25 Aug The Relationship Between Addiction and Work: Part Three – How An Addicted Employee Can Improve
In the first two parts of this guide, we discussed the different ways that addiction can affect a workplace. Not only do people with addictions create challenges for other people in their workplace, but the workplace itself can contribute to addiction.
This article will focus on how an addicted employee can make positive changes in themselves and in their workplace.
How You Can Improve Your Workplace
Obviously, the employee with an addiction has the strongest opportunity to improve any workplace that is damaged by addictive behavior – aside from, perhaps, their employer, who could simply fire them. Hopefully, by following the advice in this article, you will be able to avoid getting fired and overcome your addiction before it creates serious problems.
Here are a few things you can try.
Obviously, if your addiction is causing problems and work, the best thing for you to do is to get clean with the help of drug and alcohol rehab San Diego. Unfortunately, depending on how serious your addiction is, getting clean might not be the easiest thing in the world. It never is, but it becomes even more difficult when trying to maintain a job.
- If you think you can sober up on your own, try to schedule your work week so that you have at least three consecutive days off in a row. If you educate yourself on how to accelerate a detox process this might be enough time for you to get through the worst of it prior to return it to work.
- Use your vacation time to go to rehab. If you think you’re going to need a rehab program to get through addiction, then you’ll probably need at least a week of time. It might not seem like fun to use your vacation time to go to rehab but in the long run, it’s in your best interest.
- Be honest with your boss. It never hurts to be truthful about the situation. If you’re a good worker, chances are that your boss wants to keep you around. They may be willing to set aside some time or create a schedule that supports you in going to detox.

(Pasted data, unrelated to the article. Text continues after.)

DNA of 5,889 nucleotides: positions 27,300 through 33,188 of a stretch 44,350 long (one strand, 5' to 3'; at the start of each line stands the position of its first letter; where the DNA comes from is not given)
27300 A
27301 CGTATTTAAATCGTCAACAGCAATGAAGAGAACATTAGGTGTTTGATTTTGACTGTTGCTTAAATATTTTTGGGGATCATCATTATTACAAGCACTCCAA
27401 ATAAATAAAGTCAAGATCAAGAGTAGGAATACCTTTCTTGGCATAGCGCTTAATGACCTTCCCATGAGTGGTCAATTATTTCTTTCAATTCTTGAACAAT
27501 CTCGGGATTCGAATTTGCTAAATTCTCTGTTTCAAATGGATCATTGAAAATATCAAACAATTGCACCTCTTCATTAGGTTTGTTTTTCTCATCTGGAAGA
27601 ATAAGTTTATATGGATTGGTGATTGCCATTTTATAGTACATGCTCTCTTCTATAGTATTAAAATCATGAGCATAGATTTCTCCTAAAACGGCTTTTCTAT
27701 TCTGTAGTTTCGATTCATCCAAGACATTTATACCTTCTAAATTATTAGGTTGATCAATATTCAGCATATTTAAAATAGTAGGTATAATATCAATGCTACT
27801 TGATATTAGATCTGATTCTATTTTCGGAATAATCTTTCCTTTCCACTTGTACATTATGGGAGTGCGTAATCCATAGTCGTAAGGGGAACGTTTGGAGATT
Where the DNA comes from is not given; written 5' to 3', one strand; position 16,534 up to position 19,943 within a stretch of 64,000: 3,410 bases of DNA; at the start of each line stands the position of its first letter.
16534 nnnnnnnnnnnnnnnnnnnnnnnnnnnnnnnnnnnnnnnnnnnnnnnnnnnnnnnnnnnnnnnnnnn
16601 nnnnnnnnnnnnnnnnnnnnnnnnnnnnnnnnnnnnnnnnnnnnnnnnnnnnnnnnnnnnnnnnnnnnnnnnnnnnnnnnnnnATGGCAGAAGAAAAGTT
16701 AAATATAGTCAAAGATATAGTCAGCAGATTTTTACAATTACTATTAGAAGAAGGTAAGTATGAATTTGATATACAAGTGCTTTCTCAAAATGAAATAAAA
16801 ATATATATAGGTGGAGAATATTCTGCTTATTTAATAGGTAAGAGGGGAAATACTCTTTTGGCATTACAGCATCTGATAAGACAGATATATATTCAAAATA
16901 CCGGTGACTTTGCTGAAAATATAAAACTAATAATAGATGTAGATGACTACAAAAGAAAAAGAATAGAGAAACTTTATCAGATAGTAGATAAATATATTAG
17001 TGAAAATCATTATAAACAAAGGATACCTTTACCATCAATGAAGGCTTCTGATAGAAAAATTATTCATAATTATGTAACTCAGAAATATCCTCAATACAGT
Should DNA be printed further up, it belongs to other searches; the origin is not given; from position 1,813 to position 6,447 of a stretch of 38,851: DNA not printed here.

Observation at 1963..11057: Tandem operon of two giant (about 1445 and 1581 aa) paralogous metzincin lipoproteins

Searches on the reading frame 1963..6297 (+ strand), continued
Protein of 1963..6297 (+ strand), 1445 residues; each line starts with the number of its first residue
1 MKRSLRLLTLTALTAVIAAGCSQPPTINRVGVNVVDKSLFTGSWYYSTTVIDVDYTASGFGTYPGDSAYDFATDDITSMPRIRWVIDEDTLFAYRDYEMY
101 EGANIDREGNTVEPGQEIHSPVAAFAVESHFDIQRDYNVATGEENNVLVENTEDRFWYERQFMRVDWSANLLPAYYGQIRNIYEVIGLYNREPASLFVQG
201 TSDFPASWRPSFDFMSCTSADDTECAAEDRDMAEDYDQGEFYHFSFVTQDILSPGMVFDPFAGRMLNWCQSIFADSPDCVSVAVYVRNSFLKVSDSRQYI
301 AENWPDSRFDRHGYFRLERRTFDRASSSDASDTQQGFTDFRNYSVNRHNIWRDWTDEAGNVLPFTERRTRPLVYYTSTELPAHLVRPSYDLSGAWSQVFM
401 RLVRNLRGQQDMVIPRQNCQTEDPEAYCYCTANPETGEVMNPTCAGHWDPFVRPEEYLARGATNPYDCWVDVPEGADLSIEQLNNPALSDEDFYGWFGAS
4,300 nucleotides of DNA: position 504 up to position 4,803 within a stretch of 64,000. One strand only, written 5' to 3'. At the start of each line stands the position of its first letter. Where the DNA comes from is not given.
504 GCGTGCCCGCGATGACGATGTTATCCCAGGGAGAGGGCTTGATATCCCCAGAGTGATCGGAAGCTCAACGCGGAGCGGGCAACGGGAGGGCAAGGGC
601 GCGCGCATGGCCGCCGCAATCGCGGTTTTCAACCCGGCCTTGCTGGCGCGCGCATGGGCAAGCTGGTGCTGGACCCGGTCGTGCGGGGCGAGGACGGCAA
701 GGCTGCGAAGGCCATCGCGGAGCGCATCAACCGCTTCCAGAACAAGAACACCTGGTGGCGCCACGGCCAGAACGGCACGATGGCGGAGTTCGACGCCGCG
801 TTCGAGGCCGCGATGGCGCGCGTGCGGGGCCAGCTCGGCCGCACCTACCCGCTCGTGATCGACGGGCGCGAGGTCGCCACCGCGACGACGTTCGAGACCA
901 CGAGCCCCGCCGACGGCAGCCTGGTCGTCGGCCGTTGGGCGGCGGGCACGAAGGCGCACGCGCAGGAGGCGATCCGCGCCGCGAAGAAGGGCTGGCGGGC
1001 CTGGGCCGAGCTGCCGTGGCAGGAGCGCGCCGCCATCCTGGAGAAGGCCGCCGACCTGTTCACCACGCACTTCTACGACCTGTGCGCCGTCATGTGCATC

- Try outpatient rehab. Outpatient rehab allows you to participate in therapy and other rehab practices without needing to commit full-time. You can maintain a job at outpatient rehab.
If you don’t think that you’re able to get sober right away, and you don’t think your boss will support you going to drug and alcohol rehab, these are some other things you can try.
Confide in a trusted coworker.
If there’s somebody at work that you can trust who you don’t think will share the secret of your addiction, confide in them about your struggle. Many people don’t understand how difficult it can be for someone with an addiction to try and sober up while maintaining their job. Having someone to support you through this can be very helpful.
Wean yourself off.
Perhaps the most important piece of advice that can be given to somebody who isn’t able to go through detox is to start weaning yourself down. Start by spacing your doses out further and further apart and by decreasing the dosage that you take.
Stop looking forward to getting high. Instead, take only the bare minimum required to get rid of your withdrawal symptoms and only use it when the symptoms become bad enough that they prevent you from working. Over time, your tolerance and dependence will decrease to the point where it will be much easier to stop using entirely.
Struggling with addiction while you’re working a job can be very difficult. However, there are ways to work through it. If you think you can get time off, don’t hesitate to reach out to a drug and alcohol rehab San Diego. Otherwise, consider weaning yourself off the drugs and making sure that your behavior is appropriate in the meantime.